Saturday, December 20, 2014

Painting and additional stress during the holiday season

At any time during the year, you may feel like you’re on the edge of overload. This situation seems to get worse during the holiday season. I know that I’ve been feeling like this for the past few months. I participated in five art shows this fall (thankfully all successful), work full time, teach fitness classes and then for some unknown reason I’ve been volunteering more and more with some of the local art associations that I belong to, much of this while I recover from a concussion. In addition, I’ve been trying to keep this blog of collections of learnings and my personal blog going. Lastly, but not the least important, is family. Amidst all of this I try to find time to paint – my escape from all of the above (except from family) and source of rejuvenation.

Though I am fortunate to have a high stress tolerance, I was beginning to feel the weight of the stress when you start adding the additional stress that comes with the holiday season. No matter what I do, I felt that I am falling just a little further behind in accomplishing everything I wanted to get done. Of course, that adds to my stress level.

I’m sure many of you are experiencing exactly the same predicament at this time of the year.

Maybe we can all learn from some basic time management principles to help us deal with the stress and allow us to paint – which is the truly relaxing activity most of us seek.

To learn to plan the ideal week, I invite you to read Michael Hyatt’s blog.  I won’t attempt to repeat everything Hyatt writes, but the basic concept is that by creating a template of your week – scheduling out your time in blocks – you become more efficient and complete your most important work. This might not be a novel idea since many time management gurus advocate something similar. It’s important that we find the tools and source of inspiration that motivates you.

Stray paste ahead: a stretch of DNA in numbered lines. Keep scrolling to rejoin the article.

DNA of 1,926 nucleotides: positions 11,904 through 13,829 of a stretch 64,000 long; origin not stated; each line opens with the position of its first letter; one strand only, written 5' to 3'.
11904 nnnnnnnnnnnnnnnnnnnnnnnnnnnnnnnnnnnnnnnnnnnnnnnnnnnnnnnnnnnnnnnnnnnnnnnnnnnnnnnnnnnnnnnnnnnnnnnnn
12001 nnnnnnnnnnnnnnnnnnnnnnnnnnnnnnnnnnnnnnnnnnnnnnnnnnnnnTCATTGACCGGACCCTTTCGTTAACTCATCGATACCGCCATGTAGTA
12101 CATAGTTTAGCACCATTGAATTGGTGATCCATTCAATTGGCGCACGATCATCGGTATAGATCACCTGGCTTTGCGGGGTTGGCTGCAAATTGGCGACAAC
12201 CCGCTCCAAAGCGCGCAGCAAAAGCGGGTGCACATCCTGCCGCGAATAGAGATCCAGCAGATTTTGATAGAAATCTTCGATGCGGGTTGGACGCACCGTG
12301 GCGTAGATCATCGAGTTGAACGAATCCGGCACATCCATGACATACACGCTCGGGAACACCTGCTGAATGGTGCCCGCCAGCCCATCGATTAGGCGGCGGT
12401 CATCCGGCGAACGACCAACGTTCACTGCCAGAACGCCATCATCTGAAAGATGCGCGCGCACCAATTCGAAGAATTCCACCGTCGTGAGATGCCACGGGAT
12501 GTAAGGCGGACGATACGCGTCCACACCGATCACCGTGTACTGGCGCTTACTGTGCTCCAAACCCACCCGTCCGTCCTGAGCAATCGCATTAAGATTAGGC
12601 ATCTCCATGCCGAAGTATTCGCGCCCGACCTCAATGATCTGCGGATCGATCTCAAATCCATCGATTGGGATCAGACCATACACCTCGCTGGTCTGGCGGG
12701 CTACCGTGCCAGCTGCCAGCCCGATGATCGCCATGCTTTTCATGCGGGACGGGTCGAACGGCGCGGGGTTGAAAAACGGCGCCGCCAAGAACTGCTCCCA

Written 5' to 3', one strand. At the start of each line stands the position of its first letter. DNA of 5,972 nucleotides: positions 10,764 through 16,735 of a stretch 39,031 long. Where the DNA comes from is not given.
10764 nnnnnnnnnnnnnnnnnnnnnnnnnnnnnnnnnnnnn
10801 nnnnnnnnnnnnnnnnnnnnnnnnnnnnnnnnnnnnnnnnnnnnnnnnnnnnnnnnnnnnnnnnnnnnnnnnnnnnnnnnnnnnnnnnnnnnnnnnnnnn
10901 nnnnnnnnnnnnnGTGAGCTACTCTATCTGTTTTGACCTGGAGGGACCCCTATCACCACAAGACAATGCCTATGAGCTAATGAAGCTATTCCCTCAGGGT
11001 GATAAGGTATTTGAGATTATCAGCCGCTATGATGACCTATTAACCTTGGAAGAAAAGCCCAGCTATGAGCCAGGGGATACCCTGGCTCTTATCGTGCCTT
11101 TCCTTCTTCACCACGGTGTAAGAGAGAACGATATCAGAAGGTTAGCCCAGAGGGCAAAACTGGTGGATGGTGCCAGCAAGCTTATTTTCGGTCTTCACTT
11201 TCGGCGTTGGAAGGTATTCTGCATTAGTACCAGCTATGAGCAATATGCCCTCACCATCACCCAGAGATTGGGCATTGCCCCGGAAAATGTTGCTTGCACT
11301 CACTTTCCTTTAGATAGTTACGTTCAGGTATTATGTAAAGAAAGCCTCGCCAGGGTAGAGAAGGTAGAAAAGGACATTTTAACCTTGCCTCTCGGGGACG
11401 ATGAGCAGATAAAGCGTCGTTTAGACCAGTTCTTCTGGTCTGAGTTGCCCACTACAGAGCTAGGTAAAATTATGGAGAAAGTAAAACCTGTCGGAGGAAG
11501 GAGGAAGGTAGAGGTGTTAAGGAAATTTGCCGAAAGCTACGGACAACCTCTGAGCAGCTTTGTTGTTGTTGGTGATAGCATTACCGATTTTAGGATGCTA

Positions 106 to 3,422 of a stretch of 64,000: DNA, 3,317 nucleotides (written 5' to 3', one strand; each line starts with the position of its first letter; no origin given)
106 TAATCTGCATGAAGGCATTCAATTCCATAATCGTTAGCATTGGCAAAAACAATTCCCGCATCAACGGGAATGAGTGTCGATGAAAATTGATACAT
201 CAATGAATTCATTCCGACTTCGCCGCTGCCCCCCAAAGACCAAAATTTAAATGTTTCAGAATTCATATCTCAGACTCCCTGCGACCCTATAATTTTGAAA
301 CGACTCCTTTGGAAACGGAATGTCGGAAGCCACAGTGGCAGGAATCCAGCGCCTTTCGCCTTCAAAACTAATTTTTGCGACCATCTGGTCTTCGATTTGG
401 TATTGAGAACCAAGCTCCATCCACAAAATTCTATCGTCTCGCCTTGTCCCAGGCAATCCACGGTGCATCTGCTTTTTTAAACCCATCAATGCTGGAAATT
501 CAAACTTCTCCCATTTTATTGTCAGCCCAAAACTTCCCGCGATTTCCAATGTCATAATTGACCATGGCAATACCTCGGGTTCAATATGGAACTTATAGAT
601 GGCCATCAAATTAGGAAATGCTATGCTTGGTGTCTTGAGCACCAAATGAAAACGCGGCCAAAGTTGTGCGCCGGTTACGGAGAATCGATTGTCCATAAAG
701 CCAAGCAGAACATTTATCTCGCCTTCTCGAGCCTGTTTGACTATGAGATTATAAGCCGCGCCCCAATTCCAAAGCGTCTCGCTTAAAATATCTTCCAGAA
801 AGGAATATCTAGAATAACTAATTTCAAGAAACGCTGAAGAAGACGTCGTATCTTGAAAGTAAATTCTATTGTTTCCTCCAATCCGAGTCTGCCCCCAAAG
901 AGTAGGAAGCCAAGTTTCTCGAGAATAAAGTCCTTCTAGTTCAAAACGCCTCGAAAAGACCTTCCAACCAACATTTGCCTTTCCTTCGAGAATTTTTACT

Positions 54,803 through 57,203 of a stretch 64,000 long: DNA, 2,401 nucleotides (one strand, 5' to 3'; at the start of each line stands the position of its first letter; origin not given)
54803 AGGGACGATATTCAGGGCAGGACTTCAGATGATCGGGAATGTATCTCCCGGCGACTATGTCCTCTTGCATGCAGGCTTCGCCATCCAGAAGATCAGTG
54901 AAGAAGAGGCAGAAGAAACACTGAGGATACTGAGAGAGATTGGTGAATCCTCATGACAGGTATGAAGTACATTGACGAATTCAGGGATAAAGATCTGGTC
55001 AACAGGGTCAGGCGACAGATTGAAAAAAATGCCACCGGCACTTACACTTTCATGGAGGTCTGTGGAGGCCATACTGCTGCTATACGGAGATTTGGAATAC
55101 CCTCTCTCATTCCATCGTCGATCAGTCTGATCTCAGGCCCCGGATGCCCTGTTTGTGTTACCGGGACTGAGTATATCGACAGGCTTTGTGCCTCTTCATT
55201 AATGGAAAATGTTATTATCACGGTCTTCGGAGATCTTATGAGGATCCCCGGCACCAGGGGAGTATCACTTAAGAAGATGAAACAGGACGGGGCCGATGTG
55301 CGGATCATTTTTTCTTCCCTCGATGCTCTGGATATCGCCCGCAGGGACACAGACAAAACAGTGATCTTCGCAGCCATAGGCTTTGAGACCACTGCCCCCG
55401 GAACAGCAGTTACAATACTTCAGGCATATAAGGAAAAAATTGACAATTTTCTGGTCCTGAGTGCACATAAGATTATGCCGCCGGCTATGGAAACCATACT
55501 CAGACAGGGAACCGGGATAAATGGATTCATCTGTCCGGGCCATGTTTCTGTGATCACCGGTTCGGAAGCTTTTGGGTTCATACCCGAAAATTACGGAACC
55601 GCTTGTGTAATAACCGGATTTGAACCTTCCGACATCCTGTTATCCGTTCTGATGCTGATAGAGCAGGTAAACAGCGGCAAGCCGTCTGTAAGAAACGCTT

Stress can be overwhelming and interfere adversely with our daily activities by contributing to feelings of uneasiness, anger and irritability. Our attitudes, perceptions and personality traits have a direct correlation to whether a source of stress is able to affect the body. If you feel that you need some extra support during the holiday season, please follow-up with a healthcare professional.

One tip to managing holiday stress is to find a stress-relieving activity. This will vary for everyone. However, I suspect that painting is common to many of us.

In my case - and hope yours also - I find myself fortunate to have discovered watercolours which offers an escape that is truly relaxing. This may seem oversimplified, but it’s amazing how taking control of my painting time has impacted my outlook on life. At the end of each day, I can now look back with satisfaction on the work I’ve accomplished and the progress I’ve made toward my goals, instead of feeling guilty that I didn’t get everything done.

Managing stress during the holidays is important because it affects the way we look at what we have to do and our relationships. How does your control of your time impact the art you are creating?

Today's art find is from Juan Lobaton.

Alors, je vous souhaite tous un Joyeux Noël!


No comments:

Post a Comment

Would love to hear from you:

Note: only a member of this blog may post a comment.